The ethos behind my favourite ever website/blog/publication, Man Repeller, is ‘where an interest in fashion never minimises ones intellect’, which is one of the reasons why it’s one of my favourite places on the internet. For a long time, an interest in fashion and/or clothes has equated to being a little bit dim, to put it nicely. After all, the most intelligent people don’t care about what they look like, right? Steve Jobs wears the same clothes every day! Wrong. Being interested in fashion, whether it’s fashion styling, writing or simply shopping, has nothing to do with how intelligent you are. In fact, some of the people I admire the most because of their intelligence (cough, cough Pandora Sykes, my ultimate dream girl in every area of life) have built themselves or their careers through fashion, or use it to define a big part of themselves.
I’ve always wanted a career within the fashion industry, but as my life took a more ‘academic’ path and I really started to care about my academic performance, which also led to a boost in my grades, I began to doubt whether this type of career was for me. This was almost sub-conscious, perhaps partly because I know it’s a competitive industry, but I think mostly because I thought I should do something more by the books, and, as an English Lit student, something specifically to do with books. Maybe I still will end up going down this path career-wise but I’m definitely more open and more interested in a career within the fashion industry, thinking of it as something that will allow me to reach my full potential in so many ways and something that I would be proud of, not ashamed of.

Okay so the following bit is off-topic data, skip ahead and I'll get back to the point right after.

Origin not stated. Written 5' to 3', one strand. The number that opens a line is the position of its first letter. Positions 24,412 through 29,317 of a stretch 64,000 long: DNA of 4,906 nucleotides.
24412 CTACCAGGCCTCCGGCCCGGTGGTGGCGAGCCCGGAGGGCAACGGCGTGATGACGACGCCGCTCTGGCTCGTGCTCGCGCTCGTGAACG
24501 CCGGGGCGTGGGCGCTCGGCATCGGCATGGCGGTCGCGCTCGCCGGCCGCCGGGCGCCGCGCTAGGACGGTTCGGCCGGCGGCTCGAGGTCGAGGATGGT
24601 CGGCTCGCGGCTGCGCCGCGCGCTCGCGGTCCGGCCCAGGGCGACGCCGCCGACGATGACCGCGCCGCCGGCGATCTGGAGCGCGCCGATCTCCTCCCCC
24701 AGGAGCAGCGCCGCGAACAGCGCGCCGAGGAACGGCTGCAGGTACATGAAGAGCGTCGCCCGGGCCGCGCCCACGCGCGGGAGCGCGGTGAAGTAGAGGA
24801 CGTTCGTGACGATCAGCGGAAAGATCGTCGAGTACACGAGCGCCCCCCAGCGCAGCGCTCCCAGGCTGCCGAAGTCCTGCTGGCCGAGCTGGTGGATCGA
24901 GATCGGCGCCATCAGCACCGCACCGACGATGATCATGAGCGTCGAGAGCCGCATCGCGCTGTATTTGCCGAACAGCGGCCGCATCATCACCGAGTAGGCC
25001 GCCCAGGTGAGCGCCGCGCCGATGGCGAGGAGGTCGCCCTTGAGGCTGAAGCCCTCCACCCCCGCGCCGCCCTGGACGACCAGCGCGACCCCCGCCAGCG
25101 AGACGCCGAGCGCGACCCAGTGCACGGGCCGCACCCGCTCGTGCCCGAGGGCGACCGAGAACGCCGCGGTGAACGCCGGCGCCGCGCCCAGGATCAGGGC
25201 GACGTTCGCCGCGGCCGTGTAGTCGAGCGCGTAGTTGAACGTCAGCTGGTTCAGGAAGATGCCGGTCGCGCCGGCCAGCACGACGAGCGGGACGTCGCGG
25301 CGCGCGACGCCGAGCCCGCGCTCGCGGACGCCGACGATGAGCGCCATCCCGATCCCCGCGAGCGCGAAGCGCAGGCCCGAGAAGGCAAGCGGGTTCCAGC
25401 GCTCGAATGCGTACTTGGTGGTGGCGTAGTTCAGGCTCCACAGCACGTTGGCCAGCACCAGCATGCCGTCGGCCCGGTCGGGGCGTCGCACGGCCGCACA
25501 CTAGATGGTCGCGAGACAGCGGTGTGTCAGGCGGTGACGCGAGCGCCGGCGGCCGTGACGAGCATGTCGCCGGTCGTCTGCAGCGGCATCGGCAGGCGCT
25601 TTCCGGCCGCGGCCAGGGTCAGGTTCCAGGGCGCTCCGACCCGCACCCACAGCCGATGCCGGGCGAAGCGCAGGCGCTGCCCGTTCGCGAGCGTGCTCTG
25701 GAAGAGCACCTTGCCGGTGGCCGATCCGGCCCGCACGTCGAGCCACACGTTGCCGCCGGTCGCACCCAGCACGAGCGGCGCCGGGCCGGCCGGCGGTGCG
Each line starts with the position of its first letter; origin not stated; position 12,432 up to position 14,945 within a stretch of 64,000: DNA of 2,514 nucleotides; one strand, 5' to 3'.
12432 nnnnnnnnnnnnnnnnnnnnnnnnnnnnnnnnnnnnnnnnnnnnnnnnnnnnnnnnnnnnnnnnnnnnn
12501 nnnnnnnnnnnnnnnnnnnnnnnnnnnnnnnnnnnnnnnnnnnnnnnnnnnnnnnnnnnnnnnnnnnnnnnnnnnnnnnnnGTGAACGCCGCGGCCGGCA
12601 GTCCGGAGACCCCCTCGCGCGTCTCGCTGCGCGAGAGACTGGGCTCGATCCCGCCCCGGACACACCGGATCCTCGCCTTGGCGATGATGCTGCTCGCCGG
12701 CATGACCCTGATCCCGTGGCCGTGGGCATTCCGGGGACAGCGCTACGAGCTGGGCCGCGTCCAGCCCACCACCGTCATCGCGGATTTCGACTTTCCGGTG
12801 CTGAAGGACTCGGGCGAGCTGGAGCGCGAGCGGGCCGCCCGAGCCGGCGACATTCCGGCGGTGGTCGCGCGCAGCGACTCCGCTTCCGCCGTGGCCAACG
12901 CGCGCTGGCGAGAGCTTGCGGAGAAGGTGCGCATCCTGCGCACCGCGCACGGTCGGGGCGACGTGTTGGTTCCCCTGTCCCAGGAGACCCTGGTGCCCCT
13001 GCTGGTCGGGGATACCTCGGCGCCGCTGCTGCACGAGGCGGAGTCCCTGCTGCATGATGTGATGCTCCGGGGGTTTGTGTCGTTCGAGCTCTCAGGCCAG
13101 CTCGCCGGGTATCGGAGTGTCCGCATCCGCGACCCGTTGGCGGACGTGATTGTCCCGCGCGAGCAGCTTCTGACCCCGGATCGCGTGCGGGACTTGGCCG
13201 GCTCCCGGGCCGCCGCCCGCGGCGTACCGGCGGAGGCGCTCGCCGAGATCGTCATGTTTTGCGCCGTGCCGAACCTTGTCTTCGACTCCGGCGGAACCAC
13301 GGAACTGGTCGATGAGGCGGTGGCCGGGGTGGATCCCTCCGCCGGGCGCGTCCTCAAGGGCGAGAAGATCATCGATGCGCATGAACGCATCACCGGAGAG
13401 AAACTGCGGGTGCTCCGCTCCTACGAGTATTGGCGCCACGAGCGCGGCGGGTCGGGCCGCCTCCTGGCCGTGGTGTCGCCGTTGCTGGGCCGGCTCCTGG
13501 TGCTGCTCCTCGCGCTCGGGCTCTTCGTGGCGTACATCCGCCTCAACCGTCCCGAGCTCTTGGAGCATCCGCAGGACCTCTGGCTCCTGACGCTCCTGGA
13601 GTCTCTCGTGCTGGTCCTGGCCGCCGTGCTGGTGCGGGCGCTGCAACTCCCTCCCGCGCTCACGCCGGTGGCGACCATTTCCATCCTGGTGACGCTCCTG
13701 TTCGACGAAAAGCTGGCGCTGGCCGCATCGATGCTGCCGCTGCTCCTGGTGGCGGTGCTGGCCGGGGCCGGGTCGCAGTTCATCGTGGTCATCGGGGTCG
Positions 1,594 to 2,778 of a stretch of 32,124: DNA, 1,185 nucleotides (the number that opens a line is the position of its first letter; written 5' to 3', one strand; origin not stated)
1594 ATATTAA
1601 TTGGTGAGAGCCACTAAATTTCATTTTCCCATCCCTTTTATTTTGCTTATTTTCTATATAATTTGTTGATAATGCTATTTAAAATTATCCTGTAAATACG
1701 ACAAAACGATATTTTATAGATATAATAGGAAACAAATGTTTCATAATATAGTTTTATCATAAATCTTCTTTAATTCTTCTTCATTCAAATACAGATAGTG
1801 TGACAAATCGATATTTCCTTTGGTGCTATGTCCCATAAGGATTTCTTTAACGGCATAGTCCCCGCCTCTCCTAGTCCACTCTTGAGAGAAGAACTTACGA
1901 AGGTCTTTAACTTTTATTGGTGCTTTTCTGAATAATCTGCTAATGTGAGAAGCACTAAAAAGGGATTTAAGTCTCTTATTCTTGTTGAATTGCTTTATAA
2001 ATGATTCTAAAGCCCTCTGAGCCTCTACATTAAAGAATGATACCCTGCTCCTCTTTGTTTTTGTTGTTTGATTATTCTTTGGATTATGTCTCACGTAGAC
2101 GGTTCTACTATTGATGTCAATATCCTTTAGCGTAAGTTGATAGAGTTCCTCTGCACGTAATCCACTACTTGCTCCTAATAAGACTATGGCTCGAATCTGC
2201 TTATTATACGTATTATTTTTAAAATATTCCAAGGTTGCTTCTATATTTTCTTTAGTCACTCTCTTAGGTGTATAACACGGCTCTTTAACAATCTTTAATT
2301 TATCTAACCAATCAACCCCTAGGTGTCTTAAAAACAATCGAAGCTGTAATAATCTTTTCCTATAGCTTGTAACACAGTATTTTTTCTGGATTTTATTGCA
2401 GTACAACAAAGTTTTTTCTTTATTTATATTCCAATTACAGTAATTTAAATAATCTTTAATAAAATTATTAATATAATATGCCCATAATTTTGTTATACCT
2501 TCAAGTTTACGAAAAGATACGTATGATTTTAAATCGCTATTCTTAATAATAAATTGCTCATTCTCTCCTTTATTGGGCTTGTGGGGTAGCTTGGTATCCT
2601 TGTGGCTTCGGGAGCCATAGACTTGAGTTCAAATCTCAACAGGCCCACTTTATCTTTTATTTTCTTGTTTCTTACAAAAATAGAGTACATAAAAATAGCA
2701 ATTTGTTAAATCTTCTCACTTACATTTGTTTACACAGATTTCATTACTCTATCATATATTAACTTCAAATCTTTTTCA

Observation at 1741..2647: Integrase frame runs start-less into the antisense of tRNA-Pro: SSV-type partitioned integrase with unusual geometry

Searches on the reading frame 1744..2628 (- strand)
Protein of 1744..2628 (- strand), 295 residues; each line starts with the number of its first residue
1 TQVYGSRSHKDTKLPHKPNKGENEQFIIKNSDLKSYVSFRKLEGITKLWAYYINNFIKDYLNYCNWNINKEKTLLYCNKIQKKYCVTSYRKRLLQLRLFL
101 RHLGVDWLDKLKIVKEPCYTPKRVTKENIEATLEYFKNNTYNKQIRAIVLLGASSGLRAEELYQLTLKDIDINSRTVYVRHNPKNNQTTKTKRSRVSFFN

Many people think putting outfits together and photographing them is a waste of time and vain but, for me, it’s a really creative process. It provides me with a space to be creative and, although I’m not always completely comfortable in front of the camera, it’s something that I really enjoy altogether. It’s not something that everyone can do, whether that’s because they don’t enjoy it/don’t have the patience for it or because they simply are not good at styling. I’m not trying to say that I have a talent for putting outfits together or anything but getting dressed in the morning is a creative process for me and, especially on days when I’m glued to my desk doing UNI work, I really appreciate and enjoy this moment of creativity.
Wearing school uniform was something I absolutely hated, and wearing the same clothes for work at the moment has a similar effect on me, and unlike other peers who would say that they missed the ease of their uniform, being able to choose my own outfit every day, as little of a thing as it seems now, was so liberating for me. I don’t have anything against Steve Jobs, or anyone else who wears the same clothes every day, and I’m not saying he’s not creative (he definitely is) because everyone is creative in different ways. But just because I spend 15 minutes (sometimes much, much longer) deciding what to wear in the morning, that does not make me any less of an efficient or intelligent person and it is not something to be looked down on and I think it should be seen as creative as writing and drawing and all of the other generically creative acts, because it feels that way for me.